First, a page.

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"COSM AI Panel with Robert J. Marks" by Discovery Institute (CC-BY).

Is Ray Kurzweil’s Singularity Now Nearer — or Impossible?

In response to Kurzweil’s talk at the COSM Technology Summit, panelists noted that AI achievements are revolutionary in size but limited by their nature in scope

A panel discussion, “AI’s Role in Unlocking Human Potential,” followed tech pioneer and prophet Ray Kurzweil’s remarks at the COSM Technology Summit. The panelists raised a number of doubts about the Singularity and the transformations Kurzweil envisioned.

Oren Etzioni, CEO of the Allen Institute for Artificial Intelligence (brainchild of Paul G. Allen, Microsoft co-founder), cautioned against hype about superhuman AI: “Exponentials are very important. If we extrapolate exponentials, we can be exponentially wrong.” He made a distinction, for example, between retrieval of data and understanding it:  “To take one tidbit from his talk, he talked about the ability of computers to read 100 million sentences. But they actually only retrieve words.” 

Etzioni also reflected on the strictly limited focus of artificial intelligence achievements. “It taught itself to play chess in four hours? But that was in 2018. It was structured to play chess. What has it done for us lately?”

George Montañez, Assistant Professor of Computer Science at Harvey Mudd College, took issue with Kurzweil’s claim that AlphaGoZero needed no instructions to beat humans at the game of Go: “For a system like this to work, a human must define the incentive structure, also encoding the assumptions.” The sheer power of a computing system does not cause it to do anything at all. Programmers must define both the goal and the outcome. Afterward, flush with success, he noted, the programmers may believe themselves when they say, “Oh, I had no hand in it.” But the goal is really their baby, not the machine’s baby.

Robert J. Marks, director of the Walter Bradley Center for Natural and Artificial Intelligence, offered a historical take on Kurweil’s claims. One of the goals of alchemy was the creation of a “homunculus,” the manufactured human that can think for us. As we began to understand nature better, such pursuits discredited alchemy. “I believe that the Singularity will live in history as like the homunculus,” he predicted.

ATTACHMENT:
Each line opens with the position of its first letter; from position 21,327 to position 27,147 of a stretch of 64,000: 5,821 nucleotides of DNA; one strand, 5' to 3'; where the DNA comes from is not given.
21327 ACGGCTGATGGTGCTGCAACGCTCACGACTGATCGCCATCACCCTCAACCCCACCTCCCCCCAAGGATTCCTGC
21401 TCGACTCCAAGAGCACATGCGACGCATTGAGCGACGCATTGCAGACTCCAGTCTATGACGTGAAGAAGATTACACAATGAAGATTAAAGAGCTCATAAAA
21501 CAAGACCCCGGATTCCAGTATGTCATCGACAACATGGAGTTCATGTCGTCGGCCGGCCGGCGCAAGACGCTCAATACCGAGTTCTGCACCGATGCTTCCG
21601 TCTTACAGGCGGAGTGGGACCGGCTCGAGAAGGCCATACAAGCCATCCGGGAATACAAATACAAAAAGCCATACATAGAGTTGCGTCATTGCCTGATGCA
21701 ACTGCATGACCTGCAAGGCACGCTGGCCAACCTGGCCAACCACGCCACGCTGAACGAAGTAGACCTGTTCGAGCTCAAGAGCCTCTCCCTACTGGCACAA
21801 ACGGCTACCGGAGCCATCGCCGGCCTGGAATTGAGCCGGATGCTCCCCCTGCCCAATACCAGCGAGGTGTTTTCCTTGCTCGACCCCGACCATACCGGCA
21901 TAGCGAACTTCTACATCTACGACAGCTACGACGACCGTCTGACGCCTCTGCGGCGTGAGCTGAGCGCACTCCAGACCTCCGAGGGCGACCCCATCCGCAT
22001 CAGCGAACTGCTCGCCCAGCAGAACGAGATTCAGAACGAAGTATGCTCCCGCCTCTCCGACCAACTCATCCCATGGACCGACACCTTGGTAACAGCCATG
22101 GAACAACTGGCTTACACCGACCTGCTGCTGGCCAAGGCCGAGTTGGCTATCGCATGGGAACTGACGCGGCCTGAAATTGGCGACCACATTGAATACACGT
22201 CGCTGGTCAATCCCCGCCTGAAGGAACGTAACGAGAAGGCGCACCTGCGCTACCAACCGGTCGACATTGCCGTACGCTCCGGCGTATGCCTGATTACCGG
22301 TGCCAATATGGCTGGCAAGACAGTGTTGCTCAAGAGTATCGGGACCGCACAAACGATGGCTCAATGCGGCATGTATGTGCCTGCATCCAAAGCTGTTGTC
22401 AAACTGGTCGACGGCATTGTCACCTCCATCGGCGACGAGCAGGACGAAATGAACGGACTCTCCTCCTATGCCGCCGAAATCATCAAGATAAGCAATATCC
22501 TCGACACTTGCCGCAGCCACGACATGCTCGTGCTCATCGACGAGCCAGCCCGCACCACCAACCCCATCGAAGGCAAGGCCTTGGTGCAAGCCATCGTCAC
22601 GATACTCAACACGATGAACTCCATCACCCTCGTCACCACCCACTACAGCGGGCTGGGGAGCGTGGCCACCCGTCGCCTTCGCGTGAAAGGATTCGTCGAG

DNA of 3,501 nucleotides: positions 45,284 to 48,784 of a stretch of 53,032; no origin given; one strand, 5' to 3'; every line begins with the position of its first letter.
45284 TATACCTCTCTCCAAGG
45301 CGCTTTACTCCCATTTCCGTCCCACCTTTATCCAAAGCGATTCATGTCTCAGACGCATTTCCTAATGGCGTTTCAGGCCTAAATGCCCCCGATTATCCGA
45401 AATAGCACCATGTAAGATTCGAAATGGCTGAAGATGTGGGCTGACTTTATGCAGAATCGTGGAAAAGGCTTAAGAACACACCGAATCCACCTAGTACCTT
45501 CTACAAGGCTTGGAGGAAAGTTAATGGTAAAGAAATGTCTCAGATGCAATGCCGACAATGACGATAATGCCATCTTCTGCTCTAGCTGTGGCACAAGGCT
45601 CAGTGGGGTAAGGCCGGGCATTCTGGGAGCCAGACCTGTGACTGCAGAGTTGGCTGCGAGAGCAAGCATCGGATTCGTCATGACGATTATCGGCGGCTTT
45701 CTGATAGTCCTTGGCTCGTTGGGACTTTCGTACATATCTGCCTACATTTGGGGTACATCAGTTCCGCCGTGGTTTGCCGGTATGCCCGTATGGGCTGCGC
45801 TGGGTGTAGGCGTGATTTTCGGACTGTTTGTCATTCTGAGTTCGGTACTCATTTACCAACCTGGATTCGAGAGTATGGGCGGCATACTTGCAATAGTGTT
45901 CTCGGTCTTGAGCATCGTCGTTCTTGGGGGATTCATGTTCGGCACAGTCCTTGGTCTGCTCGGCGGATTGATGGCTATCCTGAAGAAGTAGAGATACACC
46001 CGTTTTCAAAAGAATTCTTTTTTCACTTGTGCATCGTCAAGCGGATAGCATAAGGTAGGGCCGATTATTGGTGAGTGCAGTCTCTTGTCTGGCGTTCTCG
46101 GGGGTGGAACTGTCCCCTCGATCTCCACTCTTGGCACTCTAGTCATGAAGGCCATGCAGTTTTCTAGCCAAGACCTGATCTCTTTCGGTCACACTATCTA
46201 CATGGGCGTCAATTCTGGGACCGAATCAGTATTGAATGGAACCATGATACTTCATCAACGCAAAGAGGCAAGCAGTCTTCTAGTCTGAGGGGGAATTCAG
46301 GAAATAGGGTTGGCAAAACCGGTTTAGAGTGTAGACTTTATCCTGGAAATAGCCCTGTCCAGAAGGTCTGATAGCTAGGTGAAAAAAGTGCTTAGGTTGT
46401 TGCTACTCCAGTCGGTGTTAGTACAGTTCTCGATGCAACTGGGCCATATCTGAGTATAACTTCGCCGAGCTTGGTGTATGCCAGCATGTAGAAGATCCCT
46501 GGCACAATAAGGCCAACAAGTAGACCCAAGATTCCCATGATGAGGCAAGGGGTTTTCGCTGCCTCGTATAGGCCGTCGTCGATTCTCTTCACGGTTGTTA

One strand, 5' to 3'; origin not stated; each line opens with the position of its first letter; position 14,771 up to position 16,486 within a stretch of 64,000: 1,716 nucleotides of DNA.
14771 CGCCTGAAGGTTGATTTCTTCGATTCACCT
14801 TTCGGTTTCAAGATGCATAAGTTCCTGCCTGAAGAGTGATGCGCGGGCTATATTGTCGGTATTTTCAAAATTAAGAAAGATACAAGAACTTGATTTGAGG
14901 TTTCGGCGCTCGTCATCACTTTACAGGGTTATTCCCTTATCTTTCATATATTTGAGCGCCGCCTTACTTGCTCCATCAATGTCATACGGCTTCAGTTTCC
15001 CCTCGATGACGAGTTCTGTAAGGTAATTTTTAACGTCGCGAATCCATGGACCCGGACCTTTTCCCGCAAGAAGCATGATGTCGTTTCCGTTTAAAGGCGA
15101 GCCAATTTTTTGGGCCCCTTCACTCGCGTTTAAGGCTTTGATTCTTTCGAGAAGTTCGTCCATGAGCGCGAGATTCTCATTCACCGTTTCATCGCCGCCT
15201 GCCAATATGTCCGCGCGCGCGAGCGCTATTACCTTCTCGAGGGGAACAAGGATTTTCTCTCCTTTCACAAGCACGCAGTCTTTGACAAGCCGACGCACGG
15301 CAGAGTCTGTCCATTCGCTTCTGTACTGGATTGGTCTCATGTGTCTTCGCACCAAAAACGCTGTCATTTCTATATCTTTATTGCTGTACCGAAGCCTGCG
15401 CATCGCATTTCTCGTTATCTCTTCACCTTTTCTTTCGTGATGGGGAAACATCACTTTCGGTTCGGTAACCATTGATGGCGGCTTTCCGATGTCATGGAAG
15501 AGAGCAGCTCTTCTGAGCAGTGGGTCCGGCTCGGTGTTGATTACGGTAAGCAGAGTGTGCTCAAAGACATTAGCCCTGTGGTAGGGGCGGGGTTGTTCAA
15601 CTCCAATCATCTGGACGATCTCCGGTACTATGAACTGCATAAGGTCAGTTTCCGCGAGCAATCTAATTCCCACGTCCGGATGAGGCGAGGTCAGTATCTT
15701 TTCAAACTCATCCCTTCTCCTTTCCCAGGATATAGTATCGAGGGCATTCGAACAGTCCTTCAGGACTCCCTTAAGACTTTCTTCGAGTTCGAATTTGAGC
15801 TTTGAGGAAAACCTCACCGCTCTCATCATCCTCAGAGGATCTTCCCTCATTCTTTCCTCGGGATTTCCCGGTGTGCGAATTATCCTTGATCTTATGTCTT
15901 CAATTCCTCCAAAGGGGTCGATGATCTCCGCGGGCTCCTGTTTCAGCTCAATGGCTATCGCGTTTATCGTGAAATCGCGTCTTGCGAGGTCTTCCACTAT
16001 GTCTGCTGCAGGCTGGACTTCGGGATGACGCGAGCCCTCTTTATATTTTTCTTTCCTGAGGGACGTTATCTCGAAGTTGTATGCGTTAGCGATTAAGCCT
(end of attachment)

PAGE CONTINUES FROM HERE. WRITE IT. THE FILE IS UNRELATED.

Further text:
On a practical note, moderator Matt McIlwain, Managing Director of the Madrona Venture Group, asked, “What are the constraints to more, faster progress for the AlphaGos of the world?”

Montañez responded, “What AI and machine learning systems are doing is really revolutionary. But our systems are only as good as the data that goes into them. We don’t necessarily know how biased our data systems are.” He cited Amazon’s recent widely-publicized misfortunes with an AI hiring system which turned out to be biased against women. It had to be sidelined following an uproar. 

George Montañez discusses artificial intelligence at COSM.

Google could tell a similar sad story about entirely unintended racism in its images program that could be traced to problems with machine vision. The machines don’t think; they simply reflect the mass of data scarfed into them, from a variety of sources — much of which a thoughtful human might have omitted. Or, as Montañez put it, “It’s almost as if we had a central nervous system without a brain.”

Etzioni warned, in any event, “Don’t mistake a clear view for a short distance.” What if a media release went out, saying, “We are going to release an artificial scientist!” Most people would sense a problem with the claim, he said. There is more to what science personnel do than a machine can handle, for example, in case of serious illness: “Do you really want the diagnosis delivered by a machine?” Indeed. One recent effort along those lines created disastrous publicity for a California hospital, quite apart from the grief it caused to the persons concerned. 

As Robert J. Marks put it, Non-algorithmic things (things that cannot be calculated), “cannot be uploaded.” Human consciousness, little as we understand it, appears to be one of those non-algorithmic things.

The panel was held at COSM, A National Technology Summit: AI, Blockchain, Crypto, and Life After Google October 23–25, 2019 was sponsored by the Walter Bradley Center for Natural and Artificial Intelligence, hosted by technology futurist George Gilder.  It featured Matt McIlwain (Moderator) — Managing Director, Madrona Venture Group; Dr. Robert Marks — Director, Bradley Center for Natural and Artificial Intelligence; Oren Etzioni — Ceo, Allen Institute for Artificial Intelligence; and Dr. George Montañez — Assistant Professor of Computer Science, Harvey Mudd College


Denyse O'Leary

Denyse O'Leary is a freelance journalist based in Ottawa, Canada. Specializing in faith and science issues, she has published two books on the topic: Faith@Science and By Design or by Chance? She has written for publications such as The Toronto Star, The Globe & Mail, and Canadian Living. She is co-author, with neuroscientist Mario Beauregard, of The Spiritual Brain: A Neuroscientist'€™s Case for the Existence of the Soul. She received her degree in honors English language and literature.

Is Ray Kurzweil’s Singularity Now Nearer — or Impossible?